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If COVID-19 behaves like other workers’ compensation lung and disease claims, about two out of 100 cases may result in some degree of permanent partial disability and one out of 5,000 may result in permanent total disability, according to a new report by the National Council on Compensation Insurance.

In a follow up to the report by the Claims Journal, Jeff Eddinger, NCCI’s senior division executive for regulatory business management, said Thursday that’s not enough to be a major cost driver, but does represent a real risk that insurers should keep in mind when assessing the potential impact of the pandemic on losses.

The vast majority of COVID claims are small-dollar claims,” Eddinger said in a telephone interview. “There is a small percentage that will result in permanent disability claims.”

NCCI has included the potential for permanent disability into its Hypothetical Scenarios Tool, a calculator released in May that models COVID-19 costs under various scenarios. The calculator allows users to adjust assumptions, such as the percentage of workers who are infected, the percentage hospitalized and now the percentage who are permanently disabled.

Adjusting the calculator to assume no permanent disability claims results in projected COVID-19 costs of $25.1 billion for the 38 states that use NCCI services. But the total cost increases by $4 billion when using the new default settings for permanent disability provided by NCCI.

NCCI said in a previous study that it assumes 8.5% of workers who file claims will require hospitalization for moderate symptoms and 1.5% will develop severe cases that require critical care.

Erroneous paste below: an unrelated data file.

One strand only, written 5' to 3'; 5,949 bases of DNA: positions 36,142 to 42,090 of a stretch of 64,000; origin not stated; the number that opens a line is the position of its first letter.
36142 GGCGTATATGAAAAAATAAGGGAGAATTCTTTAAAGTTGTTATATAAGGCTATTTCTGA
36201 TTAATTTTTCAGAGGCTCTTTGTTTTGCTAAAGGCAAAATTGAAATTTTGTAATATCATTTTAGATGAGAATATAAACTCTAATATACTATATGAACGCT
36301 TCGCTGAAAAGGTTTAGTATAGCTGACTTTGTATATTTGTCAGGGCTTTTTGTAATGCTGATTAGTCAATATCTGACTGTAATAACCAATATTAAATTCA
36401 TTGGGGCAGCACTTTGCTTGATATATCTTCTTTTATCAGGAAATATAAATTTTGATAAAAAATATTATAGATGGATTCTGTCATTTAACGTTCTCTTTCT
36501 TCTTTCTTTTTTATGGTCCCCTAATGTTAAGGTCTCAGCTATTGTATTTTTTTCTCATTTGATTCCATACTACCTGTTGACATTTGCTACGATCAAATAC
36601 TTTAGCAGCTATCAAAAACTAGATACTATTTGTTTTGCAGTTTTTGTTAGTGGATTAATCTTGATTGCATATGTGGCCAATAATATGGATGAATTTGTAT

The bottom line: There is a 2.3% chance that a reported COVID-19 claim will result in permanent partial injury and there’s a 0.05% chance that a COVID claim will result in a permanent total injury.

The Claims Journal analysis continues to note that data reported by state officials in California and Florida suggests that COVID-19 claims have become a sizable fraction of the total number of workers compensation claims filed. According to the California Division of Workers’ Compensation, COVID-19 was the cause of 44,354 first reports of injury from Jan. 1 to Sept. 30, or 11% of the total number.

The Florida Division of Workers’ Compensation reports that 21,221 COVID-19 indemnity claims have been filed as of Sept. 30, or 31.8% of the total number of injury and illness claims in the state.

Marsh issued a report this week that concludes, “many of the most dire predictions about COVID-19’s impact on workers’ compensation systems have not been realized.”

“Claims of COVID-19 exposure in the workplace have been outpaced by a decline in other types of reported occupational injuries, and the workers’ compensation insurance market remains competitive,” the report says.

Marsh said data from its clients shows that the number of new claims reported from January through August showed illness and injury rates ranged from a 29% decrease in April to a 5% increase in June.

The claims filed so far have proven to be inexpensive: 96% cost less than $3,500, according to one respondent to the Health Strategy Associates survey.